Jury Returns Verdict For Matthew Chow
Matthew Chow, a member of Rabid Neurosis, a music file-sharing website, was found not guilty last Friday of conspiracy to commit criminal copyright infringement. The Houston jury decided that Chow’s conduct did not rise to “willful violation”, as required by law. Federal authorities claimed that Rabid Neurosis, otherwise known as RNS, was the world’s largest music piracy ring. According to the indictment, Chow and four other members of RNS conspired to illegally upload thousands of music files provided by members of the music industry that they were in contact with. These files were then allegedly reproduced and circulated over the Internet. RNS was best known for releasing albums’ of artists weeks before their official release, and were believed to have spearheaded the file-sharing scene. They also actively promoted illegal file-sharing through slogans on their website. The victim of the alleged crime was The Recording Industry Association of America, or RIAA.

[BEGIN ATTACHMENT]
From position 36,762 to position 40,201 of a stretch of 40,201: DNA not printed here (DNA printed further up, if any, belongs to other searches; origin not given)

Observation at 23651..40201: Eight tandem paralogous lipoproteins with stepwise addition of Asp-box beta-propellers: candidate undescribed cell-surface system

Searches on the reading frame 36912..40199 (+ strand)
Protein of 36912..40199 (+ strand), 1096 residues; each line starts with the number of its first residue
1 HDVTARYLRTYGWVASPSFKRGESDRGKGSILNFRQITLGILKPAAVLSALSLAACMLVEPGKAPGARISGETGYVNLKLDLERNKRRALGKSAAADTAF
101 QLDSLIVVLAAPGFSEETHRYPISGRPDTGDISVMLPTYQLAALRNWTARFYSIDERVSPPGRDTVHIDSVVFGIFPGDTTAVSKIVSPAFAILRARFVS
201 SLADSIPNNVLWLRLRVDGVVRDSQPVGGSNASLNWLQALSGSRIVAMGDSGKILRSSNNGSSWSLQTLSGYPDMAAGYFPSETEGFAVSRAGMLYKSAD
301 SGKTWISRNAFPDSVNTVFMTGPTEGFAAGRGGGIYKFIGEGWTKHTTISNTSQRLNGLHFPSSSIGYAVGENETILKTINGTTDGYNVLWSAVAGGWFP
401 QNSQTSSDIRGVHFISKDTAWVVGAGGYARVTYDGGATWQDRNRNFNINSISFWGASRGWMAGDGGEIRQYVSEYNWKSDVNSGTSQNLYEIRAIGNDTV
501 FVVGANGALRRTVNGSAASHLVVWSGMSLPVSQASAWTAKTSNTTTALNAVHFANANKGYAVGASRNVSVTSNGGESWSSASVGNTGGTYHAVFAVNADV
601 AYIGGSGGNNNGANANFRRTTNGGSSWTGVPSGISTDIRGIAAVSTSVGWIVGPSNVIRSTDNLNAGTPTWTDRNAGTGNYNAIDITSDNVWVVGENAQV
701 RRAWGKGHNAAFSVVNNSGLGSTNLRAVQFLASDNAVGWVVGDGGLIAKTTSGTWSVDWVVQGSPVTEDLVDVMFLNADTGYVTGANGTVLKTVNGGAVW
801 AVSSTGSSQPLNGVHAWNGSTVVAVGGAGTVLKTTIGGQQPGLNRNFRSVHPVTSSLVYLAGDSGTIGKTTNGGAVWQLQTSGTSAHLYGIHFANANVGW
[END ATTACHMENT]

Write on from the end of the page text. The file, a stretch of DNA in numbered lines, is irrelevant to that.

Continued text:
Chow, twenty-eight year old resident of Texas, was supposedly one of the least involved, but was indicted due to his failure to shield his identity. The single count indictment carried with it a maximum sentence of five years in prison and a fine of $250,000. Four other RNS members plead guilty to the crime of conspiracy, and three of them testified in the Houston trial. The case was heard in the Southern Judicial District of Texas, and was presided over by Judge Keith Ellison.